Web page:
Authentic Christianity: July 11, 2016
Think about: I first saw the phrase “authentic Christianity” as the title of a book I came across sometime around 1975. I purchased the book, and it challenged me to understand what counting the cost, as explained in Luke 14:25-33, meant.
I had started seriously following Jesus about two years before I read that book, and I spent the first two years of my newly found faith learning as much as I could about Jesus and the practice of Christianity from books written by people other than God. I also read God’s Word prayerfully, but I like to distinguish between books written about Jesus and the one written by Jesus because I eventually concluded that the final word had to be His. After seeking the guidance of the Holy Spirit, I do not question what Jesus says, but I read the other books critically.
The parable of counting the cost tells us how to be authentic followers of Jesus. Being authentic means practicing what we say we believe. It means living in a way that glorifies God. It means being Jesus to those around us. It means giving all you have and all you are and all you will be to Jesus.
Counting the cost is an interesting exercise. First, it lets us understand what the price of following Jesus might be. Jesus tells us that we must take up our cross and follow him if we want to be true disciples. This is his first reference to the cross, and it comes long before anyone around him could fully understand its significance. Authenticity is expensive. We have to give up our ambitions, our hopes and our dreams, and if God calls us to do it, we have to give up those we love as well. Jesus wants us to know that anything is possible; the cost may be higher than we can imagine.
Simply enough, we must give up our free will. Jesus frees us, but not to do anything we want to do. He frees us from sin so we can do his will, not our own.
Pray this prayer: Lord Jesus, reveal to me what following you is costing me. Let me know if I am strong enough — if I love you enough — to carry my cross. Lead me to the foot of your cross so that I can lay my life at your feet. Amen.
Discipleship: July 13, 2016
Think about: Jesus often teaches in metaphors and symbols, so it is helpful sometimes to read a modern day paraphrase of Scripture like The Message to get a sense of what he is trying to say. For instance he tells Nicodemus that he must be born again to see the kingdom of God. Nicodemus takes it literally when Jesus means it metaphorically. He tells the Samaritan woman at the well that she will drink living water and will no longer be thirsty. She takes it literally and thinks she can actually rid herself of thirst if she drinks the water Jesus is offering.
It is important that we understand spiritually what Jesus is saying. In the Revised Standard Bible he says we must hate our family members. What he is really saying is that, if we intend to be his disciples — authentic Christians — we have to be prepared to put him and his work ahead of the people we love and cherish. No doubt, as the Apostles spread his message across the world as they knew it, many of them had to do just that. Even today, in some places in the world, people who choose to follow Jesus must not only turn away from family members and other loved ones but may even face death.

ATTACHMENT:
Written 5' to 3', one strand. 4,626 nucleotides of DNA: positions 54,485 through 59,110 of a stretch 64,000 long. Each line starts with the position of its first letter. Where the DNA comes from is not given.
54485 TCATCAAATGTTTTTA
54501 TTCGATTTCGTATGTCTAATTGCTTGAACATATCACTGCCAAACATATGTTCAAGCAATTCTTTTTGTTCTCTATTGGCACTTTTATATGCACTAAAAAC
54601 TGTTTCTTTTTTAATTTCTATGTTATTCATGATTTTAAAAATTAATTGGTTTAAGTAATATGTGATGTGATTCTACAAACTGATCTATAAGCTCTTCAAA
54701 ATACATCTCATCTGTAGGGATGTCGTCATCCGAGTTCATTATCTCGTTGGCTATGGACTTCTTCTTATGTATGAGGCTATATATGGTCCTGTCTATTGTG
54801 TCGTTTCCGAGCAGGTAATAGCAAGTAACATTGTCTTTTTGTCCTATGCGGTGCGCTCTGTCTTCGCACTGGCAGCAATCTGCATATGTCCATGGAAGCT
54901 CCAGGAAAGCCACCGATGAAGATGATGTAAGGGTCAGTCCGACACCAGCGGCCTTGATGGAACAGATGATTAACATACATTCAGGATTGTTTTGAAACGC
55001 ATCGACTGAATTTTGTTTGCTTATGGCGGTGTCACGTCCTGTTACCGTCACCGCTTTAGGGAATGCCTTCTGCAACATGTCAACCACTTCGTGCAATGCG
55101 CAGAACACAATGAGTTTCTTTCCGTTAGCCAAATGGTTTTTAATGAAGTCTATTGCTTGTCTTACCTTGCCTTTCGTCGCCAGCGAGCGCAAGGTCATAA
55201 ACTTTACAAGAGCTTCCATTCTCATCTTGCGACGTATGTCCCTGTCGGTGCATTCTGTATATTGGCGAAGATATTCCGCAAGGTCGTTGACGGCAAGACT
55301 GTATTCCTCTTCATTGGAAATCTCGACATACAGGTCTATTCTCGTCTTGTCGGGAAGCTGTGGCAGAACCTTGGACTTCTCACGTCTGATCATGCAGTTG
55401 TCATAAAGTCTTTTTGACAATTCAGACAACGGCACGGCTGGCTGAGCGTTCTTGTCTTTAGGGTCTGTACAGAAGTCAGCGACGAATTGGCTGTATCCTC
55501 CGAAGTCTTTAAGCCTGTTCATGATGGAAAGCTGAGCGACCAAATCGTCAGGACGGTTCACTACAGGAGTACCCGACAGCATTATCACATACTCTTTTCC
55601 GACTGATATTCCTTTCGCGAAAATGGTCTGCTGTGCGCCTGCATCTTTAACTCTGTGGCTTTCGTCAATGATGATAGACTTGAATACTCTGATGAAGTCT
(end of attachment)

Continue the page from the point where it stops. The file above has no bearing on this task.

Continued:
In simple terms, Jesus wants us to put him and his work first — but not only. We must be in the world to do his work as he did, but we must be willing to give up our own personal ambitions.
I used to be a counselor for Youth for Christ, and we suggested young people remember a simple achronym with a deeper significance. JOY meant Jesus first, Others second, You third. That should be the result of counting the cost.
Pray this prayer: Father, I thank you for your word. Without it we would never know what you expect of us, and we wouldn’t know how to glorify you. I thank you as well for your living Word and for the example he sets for us. Teach me, Father. Amen.
The Alternative: July 15, 2016
Think about: OK, so you count the cost of following Jesus and you decide it is too high. Then what? What’s the alternative?
Remember the Jesus is speaking to large groups of people — Jesus groupies — and they were not necessarily tuned into the concept of eternal life. For that reason, I don’t think Jesus expects them to be wondering what counting the cost has to do with the end result. So we must count the cost of living the life he has called us to live here and now.
Counting the cost prepares us for what may come that we can’t really anticipate. Will we trust God when we are told that we are suffering from a life-threatening disease? Can we accept God’s will for us when one of our children gets into trouble or into an accident and is severely injured or worse? How will we handle the crises that face us?
What about the good times? If God blesses us with wealth, status, and good health, what will we do with those things? Will we use them to advance our ambitions or recognize that God expects us to use them to advance his goals as Jesus would?
The alternative to following Jesus might be much more appealing that the concept of turning our lives and all that we are over to God to do with as he wants to do. Yet if we say we are following Jesus, that’s what he expects of us, nothing less than total commitment with our eyes wide open. No matter what, we are to trust and obey. It’s that simple.
Pray this prayer: I have decided to follow Jesus. There can be no turning back. He won’t let me, because I am his. Thank you, Father, Son and Holy Spirit. Amen.
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